WHITEFISH — It's a story that started in tragedy almost two years ago, but Jordana Hubble's journey is anything but.
Let's start in November of 2019, when then six-year-old Jordana was struck by a vehicle after getting off the school bus in the small town of Olney near Whitefish.
She would survive, but the odds were against her. While in critical condition in January of 2020, Jordana was transferred to a coma emergence program in Houston.
Following months of intense treatment and rehabilitation, she was given the OK to return home to Olney in August of 2020.
Nearly a year later in June of 2021, Patricia Berliner, the woman charged with hitting and severely injuring Jordana agreed to a mediation sentence with the state of Montana.
Then, in late August of this year, Jordana walked into Muldown Elementary School in Whitefish on her own power to attend school once again.
Having fun with her mother at her favorite park is where you can find Jordana and her mom Veronica most days after school.
“You know this was a place that we went to often before, it’s just great to be back and getting back into the normal routine of things, just tearing it up, having fun,” said Veronica.
The park is just a few blocks away from Muldown Elementary where Jordana started classes on a half-day schedule back in August.
“We go from school straight to therapy, so she’s doing the hours that she would for school anyways, and it sounds like we’re going to be pretty shortly here shifting her back to full days and having some of the therapy taking over by school staff at Muldown, so that’s pretty exciting,” added Veronica.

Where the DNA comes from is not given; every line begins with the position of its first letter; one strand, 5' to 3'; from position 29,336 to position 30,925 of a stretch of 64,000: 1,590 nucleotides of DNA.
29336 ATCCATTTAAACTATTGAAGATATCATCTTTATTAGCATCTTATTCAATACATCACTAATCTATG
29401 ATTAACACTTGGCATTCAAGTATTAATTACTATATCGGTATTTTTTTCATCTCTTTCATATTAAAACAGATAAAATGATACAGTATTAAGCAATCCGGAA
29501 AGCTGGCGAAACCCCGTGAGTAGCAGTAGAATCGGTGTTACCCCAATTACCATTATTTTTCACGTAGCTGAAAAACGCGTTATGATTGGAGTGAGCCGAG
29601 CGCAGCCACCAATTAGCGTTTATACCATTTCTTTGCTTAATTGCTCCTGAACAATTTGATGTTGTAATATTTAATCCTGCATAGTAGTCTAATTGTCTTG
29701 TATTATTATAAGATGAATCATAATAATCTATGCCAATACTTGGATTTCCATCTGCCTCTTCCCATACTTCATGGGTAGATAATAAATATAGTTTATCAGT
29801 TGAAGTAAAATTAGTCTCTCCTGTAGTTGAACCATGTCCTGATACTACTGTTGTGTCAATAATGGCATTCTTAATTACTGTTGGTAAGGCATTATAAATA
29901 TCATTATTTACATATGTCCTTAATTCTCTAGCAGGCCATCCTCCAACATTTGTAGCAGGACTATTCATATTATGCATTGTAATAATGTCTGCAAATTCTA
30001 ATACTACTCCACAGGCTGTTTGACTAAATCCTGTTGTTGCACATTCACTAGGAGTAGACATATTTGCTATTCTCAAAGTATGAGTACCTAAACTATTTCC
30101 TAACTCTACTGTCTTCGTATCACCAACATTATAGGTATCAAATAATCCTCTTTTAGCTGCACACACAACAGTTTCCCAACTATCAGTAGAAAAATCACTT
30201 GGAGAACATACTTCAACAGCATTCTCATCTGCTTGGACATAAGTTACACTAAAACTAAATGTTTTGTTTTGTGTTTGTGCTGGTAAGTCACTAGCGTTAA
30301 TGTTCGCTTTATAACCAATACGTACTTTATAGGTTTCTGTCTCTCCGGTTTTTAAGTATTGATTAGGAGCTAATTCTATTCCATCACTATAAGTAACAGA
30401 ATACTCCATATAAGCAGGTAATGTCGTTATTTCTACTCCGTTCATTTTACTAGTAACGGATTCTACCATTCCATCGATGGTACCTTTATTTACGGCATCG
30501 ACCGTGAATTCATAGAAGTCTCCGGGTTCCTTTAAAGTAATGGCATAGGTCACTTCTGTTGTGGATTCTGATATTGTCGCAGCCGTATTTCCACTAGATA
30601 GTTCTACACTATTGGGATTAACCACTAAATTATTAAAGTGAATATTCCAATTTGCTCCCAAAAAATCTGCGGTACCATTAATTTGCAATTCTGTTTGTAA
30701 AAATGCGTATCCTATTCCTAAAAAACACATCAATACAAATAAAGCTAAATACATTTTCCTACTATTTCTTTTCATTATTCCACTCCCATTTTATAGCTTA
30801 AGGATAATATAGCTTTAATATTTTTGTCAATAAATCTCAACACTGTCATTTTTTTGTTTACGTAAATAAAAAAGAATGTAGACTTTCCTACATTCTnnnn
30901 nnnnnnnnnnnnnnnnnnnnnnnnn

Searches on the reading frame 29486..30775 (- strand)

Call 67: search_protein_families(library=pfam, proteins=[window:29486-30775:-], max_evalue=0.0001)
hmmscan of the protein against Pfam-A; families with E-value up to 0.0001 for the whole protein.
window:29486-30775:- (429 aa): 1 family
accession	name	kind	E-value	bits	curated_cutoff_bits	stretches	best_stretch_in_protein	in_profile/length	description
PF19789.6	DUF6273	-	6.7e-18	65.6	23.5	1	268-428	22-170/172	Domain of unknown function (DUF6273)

She said Jordana has made major strides since returning home to Olney. Thanks to hours of intense therapy, Jordana is walking unassisted and starting to speak once again.
“It’s completely different than how she was before, she just gets all over the place and into everything,” said Veronica.
Veronica said Jordana loves messing around with her brother and sister and playing with her 3-year-old cat Peaches.
“She’s always been crazy about the animals, she loves them so much, and Peaches her cat, he knows who Jordana is, that’s his mom and that’s the one he wants to go and sit on and play with and she’s all about it, gives him all the attention he just so desperately wants,” said Veronica.
Veronica says letting Jordana struggle is the hardest part of her recovery, but she knows all that hard work will pay off down the road.
“We just keep setting new goals for her and she’s just chugging along, I mean she’s always going to be a little bit behind but by the time she’s my age it probably won’t even be noticeable,” added Veronica.